Religion and Secularism Network

Abstract

The Religion and Secularism Network is coordinating a programme of lectures and workshops taking place at the University of Cambridge and elsewhere - aiming to clarify the relationship between the state and religion conceptually and empirically. It is funded under the AHRC/ESRC Religion and Society Workshop. It is coordinated by David Lehmann, John Barber, Humeira Iqtidar and Emile Perreau-Saussine. This is a project Ekklesia is participating in rather than running. We are endorsing, supporting and collaborating in it as part of our own research/discussion programme on inclusive models of secularity and the challenge of post-Christendom - Reconsidering the Secular.

Following a series of open seminars, there will be an invitees research workshop in 2008, aiming to look at: (1) Implications of the declining cultural hegemony of ‘mainstream’ Christian churches within the religious sphere for prevailing concepts of the secular in European countries. (2) The ideal of consistent criteria of recognition of the religious character of associations amidst unlimited diversity not only of religious observance but of the meaning of the phrase ‘being religious’ or even of the word ‘religion’ itself - not only nationally but also internationally and especially in the EU and actual or potential accession countries (viz. Turkey). (3) The possibility and desirability of a common basis of recognition and representation for all religions. (4) The concept of the secular as a clearly delineated sphere vis-à-vis the religious.

Ekklesia will be participating in, and responding to, this project in relation to our developing thesis of post-Christendom and Reconsidering the Secular.

The R&SN seminar programme is developing. The first lecture below is not formally part of the schedule, but will contribute toward its thinking. The launch event is on 1 November 2007.

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Thursday 18 October 2007

Cosmopolitan virtue: religion and the crisis of liberalism

BRYAN TURNER

Profesor in the Asia Research Institute at the National University of Singapore, formerly Professor of Sociology at Cambridge University; author, most recently, of Vulnerability and Human Rights, Penn State University Press (2006)

The lecture which is taking place under the auspices of the Centre for Research in the Arts, Social Sciences and Humanities (CRASSH) at Cambridge University will take place at 5 pm at CRASSH, 17 Mill Lane, Cambridge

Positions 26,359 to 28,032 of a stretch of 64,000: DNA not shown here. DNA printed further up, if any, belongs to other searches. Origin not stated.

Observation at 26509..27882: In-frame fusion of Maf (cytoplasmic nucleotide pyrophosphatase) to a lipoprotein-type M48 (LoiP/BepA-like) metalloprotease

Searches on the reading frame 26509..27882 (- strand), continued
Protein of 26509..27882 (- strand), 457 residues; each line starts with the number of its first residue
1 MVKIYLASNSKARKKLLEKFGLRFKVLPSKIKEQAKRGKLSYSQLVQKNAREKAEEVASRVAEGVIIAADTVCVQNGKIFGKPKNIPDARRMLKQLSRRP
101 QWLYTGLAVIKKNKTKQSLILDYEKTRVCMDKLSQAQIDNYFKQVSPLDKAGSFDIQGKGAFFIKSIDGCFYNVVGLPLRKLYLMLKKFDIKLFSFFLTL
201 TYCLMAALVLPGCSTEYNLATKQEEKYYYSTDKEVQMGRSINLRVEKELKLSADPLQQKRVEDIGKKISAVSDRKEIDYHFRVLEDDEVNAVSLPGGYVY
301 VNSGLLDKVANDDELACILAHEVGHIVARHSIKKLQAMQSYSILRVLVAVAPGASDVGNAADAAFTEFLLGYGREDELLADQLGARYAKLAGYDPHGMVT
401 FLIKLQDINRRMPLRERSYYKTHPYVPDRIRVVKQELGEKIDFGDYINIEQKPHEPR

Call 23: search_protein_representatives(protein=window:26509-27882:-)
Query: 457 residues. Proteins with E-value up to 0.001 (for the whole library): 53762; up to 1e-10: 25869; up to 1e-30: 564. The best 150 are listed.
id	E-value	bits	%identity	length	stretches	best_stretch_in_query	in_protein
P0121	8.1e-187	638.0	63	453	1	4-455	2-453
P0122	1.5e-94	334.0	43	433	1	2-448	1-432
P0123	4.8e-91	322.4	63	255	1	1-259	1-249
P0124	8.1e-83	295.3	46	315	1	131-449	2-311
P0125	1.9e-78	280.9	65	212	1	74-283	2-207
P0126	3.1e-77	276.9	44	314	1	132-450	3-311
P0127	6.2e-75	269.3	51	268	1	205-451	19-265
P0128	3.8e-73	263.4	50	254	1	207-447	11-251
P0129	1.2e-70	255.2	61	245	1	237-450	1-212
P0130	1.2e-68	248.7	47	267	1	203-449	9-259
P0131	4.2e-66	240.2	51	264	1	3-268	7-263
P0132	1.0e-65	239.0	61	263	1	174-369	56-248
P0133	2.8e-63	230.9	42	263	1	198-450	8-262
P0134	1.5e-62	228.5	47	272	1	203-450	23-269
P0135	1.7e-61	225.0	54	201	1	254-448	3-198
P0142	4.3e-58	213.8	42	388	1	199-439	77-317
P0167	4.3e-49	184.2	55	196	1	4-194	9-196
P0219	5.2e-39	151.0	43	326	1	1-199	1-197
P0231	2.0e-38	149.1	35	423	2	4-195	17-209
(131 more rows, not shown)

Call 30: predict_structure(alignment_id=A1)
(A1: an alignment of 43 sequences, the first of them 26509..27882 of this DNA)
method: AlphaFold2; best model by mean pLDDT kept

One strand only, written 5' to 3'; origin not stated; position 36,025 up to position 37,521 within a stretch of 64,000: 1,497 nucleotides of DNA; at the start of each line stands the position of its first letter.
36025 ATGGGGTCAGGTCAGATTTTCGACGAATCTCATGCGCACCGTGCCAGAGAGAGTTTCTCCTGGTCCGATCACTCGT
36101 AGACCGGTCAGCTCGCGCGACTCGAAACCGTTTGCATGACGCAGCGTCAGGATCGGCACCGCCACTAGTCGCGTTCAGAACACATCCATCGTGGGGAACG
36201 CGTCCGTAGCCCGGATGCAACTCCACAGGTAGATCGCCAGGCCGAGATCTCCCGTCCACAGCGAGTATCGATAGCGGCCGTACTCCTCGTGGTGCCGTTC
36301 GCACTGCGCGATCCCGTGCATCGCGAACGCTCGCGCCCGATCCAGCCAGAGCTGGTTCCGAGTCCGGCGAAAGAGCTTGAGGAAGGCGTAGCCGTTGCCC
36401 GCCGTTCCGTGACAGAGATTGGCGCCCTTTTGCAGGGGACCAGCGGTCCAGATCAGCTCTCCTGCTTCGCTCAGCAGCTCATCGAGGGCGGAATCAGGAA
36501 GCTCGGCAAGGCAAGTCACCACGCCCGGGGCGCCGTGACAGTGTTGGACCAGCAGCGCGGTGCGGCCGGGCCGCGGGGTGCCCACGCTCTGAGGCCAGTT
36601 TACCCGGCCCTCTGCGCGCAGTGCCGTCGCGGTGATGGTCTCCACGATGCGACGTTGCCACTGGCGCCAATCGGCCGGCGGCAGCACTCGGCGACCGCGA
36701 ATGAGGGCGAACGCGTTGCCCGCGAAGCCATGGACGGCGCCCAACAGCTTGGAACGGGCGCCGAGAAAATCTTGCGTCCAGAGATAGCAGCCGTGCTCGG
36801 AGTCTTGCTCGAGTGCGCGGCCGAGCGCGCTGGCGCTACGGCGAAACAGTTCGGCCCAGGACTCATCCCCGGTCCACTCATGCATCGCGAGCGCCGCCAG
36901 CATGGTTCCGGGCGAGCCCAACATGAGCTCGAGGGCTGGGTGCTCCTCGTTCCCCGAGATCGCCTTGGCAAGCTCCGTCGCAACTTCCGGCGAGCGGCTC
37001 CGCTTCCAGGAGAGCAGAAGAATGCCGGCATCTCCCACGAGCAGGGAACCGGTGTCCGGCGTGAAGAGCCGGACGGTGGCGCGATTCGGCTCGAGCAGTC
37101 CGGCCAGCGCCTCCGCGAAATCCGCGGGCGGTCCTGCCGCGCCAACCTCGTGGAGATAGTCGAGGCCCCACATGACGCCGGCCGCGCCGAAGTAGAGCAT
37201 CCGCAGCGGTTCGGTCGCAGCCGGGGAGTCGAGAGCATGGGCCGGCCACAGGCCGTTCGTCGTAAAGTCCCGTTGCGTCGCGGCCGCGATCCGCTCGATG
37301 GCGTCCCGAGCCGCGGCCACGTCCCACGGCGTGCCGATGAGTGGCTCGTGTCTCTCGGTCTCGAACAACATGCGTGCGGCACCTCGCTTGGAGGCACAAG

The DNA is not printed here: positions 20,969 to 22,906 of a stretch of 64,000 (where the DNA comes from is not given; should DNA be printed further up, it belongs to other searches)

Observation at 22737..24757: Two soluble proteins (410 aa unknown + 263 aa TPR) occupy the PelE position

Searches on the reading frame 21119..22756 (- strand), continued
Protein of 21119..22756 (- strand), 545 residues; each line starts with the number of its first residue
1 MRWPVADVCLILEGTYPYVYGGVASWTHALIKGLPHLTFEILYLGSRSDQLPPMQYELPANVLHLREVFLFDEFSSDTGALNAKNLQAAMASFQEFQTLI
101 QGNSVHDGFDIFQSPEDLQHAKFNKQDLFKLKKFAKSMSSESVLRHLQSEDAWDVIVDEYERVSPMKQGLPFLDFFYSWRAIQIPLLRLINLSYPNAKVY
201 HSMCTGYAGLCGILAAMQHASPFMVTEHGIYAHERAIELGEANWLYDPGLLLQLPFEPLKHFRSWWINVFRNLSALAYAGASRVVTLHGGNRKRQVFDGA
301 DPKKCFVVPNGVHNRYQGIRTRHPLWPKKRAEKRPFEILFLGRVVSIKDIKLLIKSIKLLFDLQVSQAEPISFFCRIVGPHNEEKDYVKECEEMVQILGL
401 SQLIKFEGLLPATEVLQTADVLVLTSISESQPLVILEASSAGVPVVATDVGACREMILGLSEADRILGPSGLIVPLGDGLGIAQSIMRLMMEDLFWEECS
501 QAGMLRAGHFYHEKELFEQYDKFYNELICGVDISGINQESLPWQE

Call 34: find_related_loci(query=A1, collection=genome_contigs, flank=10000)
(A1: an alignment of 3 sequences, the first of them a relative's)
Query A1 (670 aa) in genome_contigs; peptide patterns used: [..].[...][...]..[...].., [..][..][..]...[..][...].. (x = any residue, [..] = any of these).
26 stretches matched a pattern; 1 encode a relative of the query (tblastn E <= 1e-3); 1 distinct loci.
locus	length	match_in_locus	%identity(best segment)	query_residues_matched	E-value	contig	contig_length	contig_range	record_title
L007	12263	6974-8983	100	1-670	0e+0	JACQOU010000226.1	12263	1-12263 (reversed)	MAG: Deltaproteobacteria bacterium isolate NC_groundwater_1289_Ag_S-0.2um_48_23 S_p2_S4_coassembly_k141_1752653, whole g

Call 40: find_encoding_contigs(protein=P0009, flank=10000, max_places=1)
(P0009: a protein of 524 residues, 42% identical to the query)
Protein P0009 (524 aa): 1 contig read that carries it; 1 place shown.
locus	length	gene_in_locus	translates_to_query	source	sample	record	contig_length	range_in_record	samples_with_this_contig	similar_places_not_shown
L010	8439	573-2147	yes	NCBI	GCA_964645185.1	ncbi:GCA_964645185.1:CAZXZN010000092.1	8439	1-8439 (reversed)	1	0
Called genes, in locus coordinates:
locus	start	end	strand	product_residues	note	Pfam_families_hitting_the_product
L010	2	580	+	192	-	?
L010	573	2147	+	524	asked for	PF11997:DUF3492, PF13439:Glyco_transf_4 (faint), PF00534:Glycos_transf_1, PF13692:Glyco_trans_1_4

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Thursday 1 November 2007

Atheism and politics. Political theology and Leo Strauss' "politico-theological problem"

EMILE PERREAU-SAUSSINE

Fellow of Fitzwilliam College. Author of Alasdair MacIntyre, une biographie intellectuelle. Introduction aux critiques contemporaines du libéralisme (2005); winner of the Prix Philippe Habert 2005.

Discussant: Raymond Geuss, Professor in Philosophy at Cambridge and author, inter alia, of The Idea of a Critical Theory (1981); Public goods, private goods (2001) Glück und Politik: Potsdamer Vorlesungen (2004); Outside ethics (2005)

The lecture will take place at Pembroke College in the Sir Thomas Gray Room. Tea will be served from 4 pm and the lecture will begin at 5 pm.

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Thursday 15 November 2007, at 6 pm.

at Woburn House, Tavistock Square, London WC1

Muslims, Religious Equality and Secularism

TARIQ MODOOD

Professor of Sociology, Politics and Public Policy, Director, University Research Centre for the Study of Ethnicity, University of Bristol and author of Multiculturalism: A Civic Idea (2007).

Discussant: Polly Toynbee, prominent journalist and social commentator and President of the British Humanist Association.

The lecture will take place in London at Woburn House, Tavistock Square. It will begin at 6 pm but drinks will be served from 5 pm.

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Tuesday 4 December 2007

The Religious and the Political

DAVID MARTIN

Emeritus Professor of Sociology at the LSE. Author inter alia of A General Theory of Secularization (1978), Tongues of Fire (1990), Pentecostals: the world their parish (2002), Reflections on Sociology and Theology (1996) and On Secularization - towards a revised general theory (2005).

Discussant: TBA

The lecture will take place at Pembroke College in the Nihon Room. Tea will be served from 4 pm and the lecture will begin at 5 pm.

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This page will be updated with further details of the Religion and Secularism Network.

R&SN contact: Dr David Lehmann - http://www.davidlehmann.org

At Ekklesia: Simon Barrow - http://faithinsociety.blogspot.com

The Network now has its own web presence here: http://www.thesecularismnetwork.org

See also from Ekklesia: Reconsidering the Secular (research prospectus), Facing up to fundamentalism (research paper), A new discourse on race and faith politics (statement of NGN), Redeeming Religion in the Public Square (research paper), Faith and Politics After Christendom (book), Open secularism meets open religion (speech by Simon Barrow at the Royal Society of Arts), Rethinking hate speech, blasphemy and free expression (policy paper), Toward the abolition of the nation state? (booklet, with Sarum College), God and the politicians (response paper). Ekklesia and the 'secularism versus religion' argument.